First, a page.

Since almost a decade ago, mumps cases started to rise at alarming rates. Because of this surge, federal health officials are now weighing the option of administering a third dose of the MMR vaccine. Last year, as many as 5,000 people contracted the virus, a record for the last decade, said health experts.
Last year, 19 cases of mumps were recorded in college campuses. Furthermore, Arkansas has been battling an outbreak that started in the summer of 2016 and has since claimed over 2,800 patients, a record for the state.
Mumps Outbreaks Across the Nation
Health experts say that unlike whooping cough and measles outbreaks, which also took their toll on the country’s population, the mumps outbreaks occurred in areas with high rates of immunization. Furthermore, residents of those regions reported they received a double dose of the vaccine.
On Thursday, February 23rd, federal health officials say they will investigate on whether an individual’s immunization decreases over time and if a third dose of the MMR vaccine is necessary. According to the local and state health authorities, the extra dose of the vaccine is only a precautionary measure.
U.S. Centers for Disease Control and Prevention officials recommend parents to vaccinate their toddlers. Hence, the first dose of the MMR vaccine (against mumps, measles, and rubella) should be administered between the first 12 and 15 months of the child’s life. For stronger immunization, the children will need a second dose of the vaccine at ages four and six, respectively.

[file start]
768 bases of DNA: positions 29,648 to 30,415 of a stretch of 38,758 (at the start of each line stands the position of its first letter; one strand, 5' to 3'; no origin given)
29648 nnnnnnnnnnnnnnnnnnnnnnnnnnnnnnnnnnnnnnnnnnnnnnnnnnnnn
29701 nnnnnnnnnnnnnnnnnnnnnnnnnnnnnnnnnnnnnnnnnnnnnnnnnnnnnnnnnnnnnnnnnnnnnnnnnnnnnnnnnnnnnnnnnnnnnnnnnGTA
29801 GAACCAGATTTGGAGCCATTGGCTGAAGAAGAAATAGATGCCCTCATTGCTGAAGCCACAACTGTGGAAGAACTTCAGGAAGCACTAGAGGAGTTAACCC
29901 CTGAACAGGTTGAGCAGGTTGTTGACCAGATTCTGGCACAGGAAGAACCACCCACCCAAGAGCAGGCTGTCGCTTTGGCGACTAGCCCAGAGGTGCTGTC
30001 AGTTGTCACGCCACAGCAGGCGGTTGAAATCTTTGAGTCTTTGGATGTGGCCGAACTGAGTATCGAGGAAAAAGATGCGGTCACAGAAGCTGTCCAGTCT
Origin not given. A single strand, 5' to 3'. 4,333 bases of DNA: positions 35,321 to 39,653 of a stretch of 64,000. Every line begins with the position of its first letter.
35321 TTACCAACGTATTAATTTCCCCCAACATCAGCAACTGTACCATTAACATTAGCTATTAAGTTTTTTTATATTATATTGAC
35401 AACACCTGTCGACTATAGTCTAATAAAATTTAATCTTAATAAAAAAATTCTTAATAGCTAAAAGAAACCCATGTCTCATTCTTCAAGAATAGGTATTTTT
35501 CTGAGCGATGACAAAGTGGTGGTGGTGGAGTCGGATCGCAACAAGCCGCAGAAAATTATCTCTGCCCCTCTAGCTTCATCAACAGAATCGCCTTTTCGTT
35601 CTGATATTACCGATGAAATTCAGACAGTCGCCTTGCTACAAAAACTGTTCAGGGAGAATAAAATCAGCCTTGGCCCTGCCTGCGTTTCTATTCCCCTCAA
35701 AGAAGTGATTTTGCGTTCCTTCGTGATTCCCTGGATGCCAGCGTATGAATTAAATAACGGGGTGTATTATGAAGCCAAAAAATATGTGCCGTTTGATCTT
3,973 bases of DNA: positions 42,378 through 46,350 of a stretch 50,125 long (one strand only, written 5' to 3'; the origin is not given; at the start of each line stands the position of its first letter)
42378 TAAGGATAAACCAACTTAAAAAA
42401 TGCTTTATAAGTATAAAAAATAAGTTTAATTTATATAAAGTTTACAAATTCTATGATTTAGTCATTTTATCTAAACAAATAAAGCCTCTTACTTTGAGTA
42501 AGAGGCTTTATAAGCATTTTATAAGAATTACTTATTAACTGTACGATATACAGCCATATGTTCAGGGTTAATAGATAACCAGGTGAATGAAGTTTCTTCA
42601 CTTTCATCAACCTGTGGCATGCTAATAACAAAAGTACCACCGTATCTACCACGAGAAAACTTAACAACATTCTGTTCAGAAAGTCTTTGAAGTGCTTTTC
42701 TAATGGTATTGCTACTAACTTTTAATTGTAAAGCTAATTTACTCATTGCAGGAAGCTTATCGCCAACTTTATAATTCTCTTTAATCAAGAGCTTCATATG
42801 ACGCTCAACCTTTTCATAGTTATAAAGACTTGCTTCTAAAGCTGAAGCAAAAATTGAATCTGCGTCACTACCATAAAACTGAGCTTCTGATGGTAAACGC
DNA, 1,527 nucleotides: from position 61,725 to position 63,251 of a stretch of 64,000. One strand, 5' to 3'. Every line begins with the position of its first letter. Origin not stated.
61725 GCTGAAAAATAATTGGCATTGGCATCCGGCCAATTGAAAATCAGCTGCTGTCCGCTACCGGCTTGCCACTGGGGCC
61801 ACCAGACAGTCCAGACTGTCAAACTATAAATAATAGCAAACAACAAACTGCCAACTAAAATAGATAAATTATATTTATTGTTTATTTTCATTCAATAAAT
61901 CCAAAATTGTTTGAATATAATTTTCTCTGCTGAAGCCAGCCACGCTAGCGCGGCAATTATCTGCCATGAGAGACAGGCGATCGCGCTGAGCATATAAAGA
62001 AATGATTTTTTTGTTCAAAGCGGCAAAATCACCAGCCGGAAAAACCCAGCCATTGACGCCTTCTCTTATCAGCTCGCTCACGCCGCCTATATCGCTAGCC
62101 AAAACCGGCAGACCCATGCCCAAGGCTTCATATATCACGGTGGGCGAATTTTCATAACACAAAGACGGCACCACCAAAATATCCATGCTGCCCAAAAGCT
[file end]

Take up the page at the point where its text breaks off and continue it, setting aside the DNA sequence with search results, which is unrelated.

According to health experts, the MMR vaccine is highly effective if a patient gets injected with two doses. Hence, patients vaccinated twice have an 88 percent stronger immune response to the virus, while those who get only one dose are 78 percent safe against mumps.
When compared to the other two diseases it keeps at bay, a single dose of the MMR vaccine is 97 percent effective against rubella and two doses of the vaccine are 97 percent effective at preventing measles. The nation’s vaccination program began in 1967. During that time, almost 200,000 cases of children infected with mumps were reported annually. Fortunately, by 2016, the prevalence of the disease dropped by 99 percent thanks to the positive effects of the MMR vaccine.
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